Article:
The Good
Classy locations evoke Agatha Christie-style mysteries
The Bad
Uninteresting central character
Basic puzzles that require no deductive reasoning
Unfocused story lacks momentum
5
Mediocre
About GameSpot's Reviews

About the Author

Carolyn is an avid reader of mystery novels and a fan of classic mystery films. Many of her all-time favorite games are in the adventure genre, and she has a particular fondness for the classic Lucasfilm/LucasArts games.

Discussion

90 comments
williemanga
williemanga

Looks like a Telltale game, a little.

sunbeam4
sunbeam4

gamespot timestamps reviews are missing :\

samus_my_life
samus_my_life

i really enjoyed playing it even though the character is sadly disappointing :( 

godfather830
godfather830

This is not a perfect game, but is much better than this review suggests.

focuspuller
focuspuller

Having played the full game now I can say that while the first part of the game is a little slow out of the gate, it gets better. And the second and third parts are much better.

Worth at least a 7.5

rossits
rossits

And giving Gone Home (a 2 hours game) a 9.5, really.....I won't even comment further....

rossits
rossits

Another review, another retarded score. Maybe also this game has misogyny. Just look who's reviewed it. Giving a low score to anything that's not CoD as usual, eh Gamespot?

Thathanka
Thathanka

Just bear on mind that IGN don't really have reviews, they are just adverts for their "clients"

DarpSyX
DarpSyX

lol just saw the 9.0 from ign... and here is 5 ... I don't know about the game haven't tried it but only because these range difference between sites I'll just check it out 

domaranel
domaranel

Unfortunately I let the hype get me. This game is soooo boring, all you do is run around and talk to a thousand people to get a story, a really boring story at that, long winded, not exciting or suspenseful at all, only 2-3 sort of fun thinking puzzles or things to solve our of the whole thing....and it's not even the full game, it leaves you hanging off a cliff and doesn't even let you know this is only ONE part of a 3 part series, the other 2 are not out yet......so disappointed, and this game is lame. It's also slow and clitchy, your character walks around to 7 other places before he gets to where you pointed him in the first place and many times he froze up walking in place for 5 minutes and I had to cold boot the whole computer to get the game to close.......

t1striker
t1striker

This got a 9.0 from IGN.com. I'm thinking about trying it out.

Runock
Runock

Guys if you don't like the review he wrote go read a different one. They are just opinions and there are plenty of others to choose from :p

dribblesbarbax
dribblesbarbax

Hmmmmm? A major competing website gave it a 9/10. I'm confused. Suppose I could give it a shot.

fbgbdk4
fbgbdk4

If Gamespot is your main source for adventure reviews, you're doing something wrong.

For me, the game is pleasant, not great. What put me off is that it has a lot, I mean, a lot of bugs.

lostcause78
lostcause78

The main character is refreshingly new, and the adventure while at places a bit simple - is by no means as bad as you make it out to be.


A score of 5...what not enough explosions and fast framerate? 

Sorry for the sarcasm, but it seems the reviewer either forgot or never liked how adventure games used to be ( I refer to older games because this genre especially often finds people pointing back at its golden age 1 or 2 decades back).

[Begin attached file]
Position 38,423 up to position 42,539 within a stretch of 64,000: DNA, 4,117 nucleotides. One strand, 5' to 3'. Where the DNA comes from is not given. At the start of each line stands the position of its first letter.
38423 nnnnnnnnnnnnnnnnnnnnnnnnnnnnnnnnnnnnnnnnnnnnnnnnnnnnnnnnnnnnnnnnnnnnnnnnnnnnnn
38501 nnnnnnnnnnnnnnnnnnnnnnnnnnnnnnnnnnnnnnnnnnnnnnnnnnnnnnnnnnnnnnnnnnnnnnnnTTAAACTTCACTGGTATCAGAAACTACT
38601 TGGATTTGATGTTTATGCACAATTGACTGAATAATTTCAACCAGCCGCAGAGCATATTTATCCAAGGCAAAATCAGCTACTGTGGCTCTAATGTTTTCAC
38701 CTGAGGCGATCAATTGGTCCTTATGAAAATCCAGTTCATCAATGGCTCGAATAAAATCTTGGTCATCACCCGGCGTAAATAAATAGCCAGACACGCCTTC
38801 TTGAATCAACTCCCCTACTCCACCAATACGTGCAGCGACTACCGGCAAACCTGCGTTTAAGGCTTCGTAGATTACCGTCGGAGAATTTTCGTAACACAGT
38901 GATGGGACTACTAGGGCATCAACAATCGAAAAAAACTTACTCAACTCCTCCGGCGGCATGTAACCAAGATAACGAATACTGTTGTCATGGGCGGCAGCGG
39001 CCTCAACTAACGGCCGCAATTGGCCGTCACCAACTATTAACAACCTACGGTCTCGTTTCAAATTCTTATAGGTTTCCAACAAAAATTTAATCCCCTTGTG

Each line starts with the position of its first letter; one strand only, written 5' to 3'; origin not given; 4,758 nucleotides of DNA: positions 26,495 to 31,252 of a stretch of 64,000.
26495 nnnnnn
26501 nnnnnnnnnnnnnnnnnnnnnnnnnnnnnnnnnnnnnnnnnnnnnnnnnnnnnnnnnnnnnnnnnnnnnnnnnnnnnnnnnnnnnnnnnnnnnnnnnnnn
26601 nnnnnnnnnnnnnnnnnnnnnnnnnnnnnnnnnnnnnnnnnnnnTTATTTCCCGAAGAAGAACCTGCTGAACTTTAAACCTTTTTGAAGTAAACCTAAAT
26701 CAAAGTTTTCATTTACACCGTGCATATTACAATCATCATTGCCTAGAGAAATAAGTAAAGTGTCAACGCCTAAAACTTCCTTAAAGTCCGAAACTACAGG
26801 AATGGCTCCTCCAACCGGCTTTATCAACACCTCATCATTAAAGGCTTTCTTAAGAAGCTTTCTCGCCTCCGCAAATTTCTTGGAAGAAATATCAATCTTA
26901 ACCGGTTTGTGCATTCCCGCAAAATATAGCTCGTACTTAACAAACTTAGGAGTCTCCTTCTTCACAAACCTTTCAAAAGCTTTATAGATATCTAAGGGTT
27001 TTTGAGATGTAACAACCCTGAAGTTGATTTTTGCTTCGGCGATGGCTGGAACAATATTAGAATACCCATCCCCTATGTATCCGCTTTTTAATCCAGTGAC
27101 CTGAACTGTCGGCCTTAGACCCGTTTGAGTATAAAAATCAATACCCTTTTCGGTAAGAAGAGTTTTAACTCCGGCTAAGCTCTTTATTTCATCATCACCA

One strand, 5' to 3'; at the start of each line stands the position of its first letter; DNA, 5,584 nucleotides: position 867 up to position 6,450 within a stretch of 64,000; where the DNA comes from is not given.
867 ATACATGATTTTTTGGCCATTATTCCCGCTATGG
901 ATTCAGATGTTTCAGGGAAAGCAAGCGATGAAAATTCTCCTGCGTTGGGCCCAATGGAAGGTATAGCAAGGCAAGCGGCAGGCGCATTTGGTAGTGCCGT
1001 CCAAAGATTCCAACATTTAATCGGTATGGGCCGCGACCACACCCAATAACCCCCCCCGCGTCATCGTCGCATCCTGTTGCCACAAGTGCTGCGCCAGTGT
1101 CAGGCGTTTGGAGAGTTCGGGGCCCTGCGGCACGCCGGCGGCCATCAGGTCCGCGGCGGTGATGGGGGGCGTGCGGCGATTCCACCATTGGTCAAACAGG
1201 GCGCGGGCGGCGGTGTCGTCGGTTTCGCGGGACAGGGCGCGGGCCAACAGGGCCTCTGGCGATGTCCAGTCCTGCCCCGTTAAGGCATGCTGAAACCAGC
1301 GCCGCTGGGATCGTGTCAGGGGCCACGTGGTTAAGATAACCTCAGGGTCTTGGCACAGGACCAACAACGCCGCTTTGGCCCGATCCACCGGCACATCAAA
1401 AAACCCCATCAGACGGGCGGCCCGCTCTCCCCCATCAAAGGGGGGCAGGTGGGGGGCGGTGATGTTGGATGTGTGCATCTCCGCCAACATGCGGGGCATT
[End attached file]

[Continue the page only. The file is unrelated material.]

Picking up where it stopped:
I do see the reviewer defend herself below with a list of many good classics. But I fail to believe the same reviewer would give them a high score, based on the "flaws" pointed out here.

My personal score for this: 7.5 - it's not amongst the best, but definitely not a horrible adventure either. Fans of the genre will find the good outweigh the bad and then some.

RogerioFM
RogerioFM

I haven't played it yet, although I plan to, Gamespot give low score to adventure games a lot of the time, so I learned not to trust them when it comes to adventure games, maybe its not their cup of tea.

Having said that, I've read in a lot of places that one of the most fascinating things in this game is the protagonist, by the fact that he is not a super smart super sexy super cop. But an old overweight man without great accomplishments. So I don't know why the complain about the protagonist, of course I didnot play the game yet, just found that criticism strange.

stev69
stev69

Shame it looked kinda good.

benk09123456
benk09123456

I don't get you, the main character in this story is the most interesting one I have yet to see, I have finished many quest games since the 90's, And I haven't yet  found an interesting character as this one. Most of the characters are too normal, its mostly about an avarage person, young one with an average mind and average way of thinking. This one is different.

I would say that If you wouldn't push your way past this game and try to be the first to make a review about this game and instead, try to take it a little deeper and more in to details you would find that your review is wrong and fits for one type of gamer, the ignorant one.

dr_Mabuse
dr_Mabuse

A somewhat pleasing game - unfortunately a 'point and click'.

... Can we have a review of Nascar 2013 - by the mademoiselle, please ?

I hear that a demo/beta of Payday2 has also leaked. Perhaps a bit on that in "previews" ? (I was a bit disappointed myself, after all the hype. Its not that different from Pday1).

Gratefully,

/Dr. Mabuse

I - a pirate of the 1000 seas.
I get my games free of fees.

I play on the latest rigs.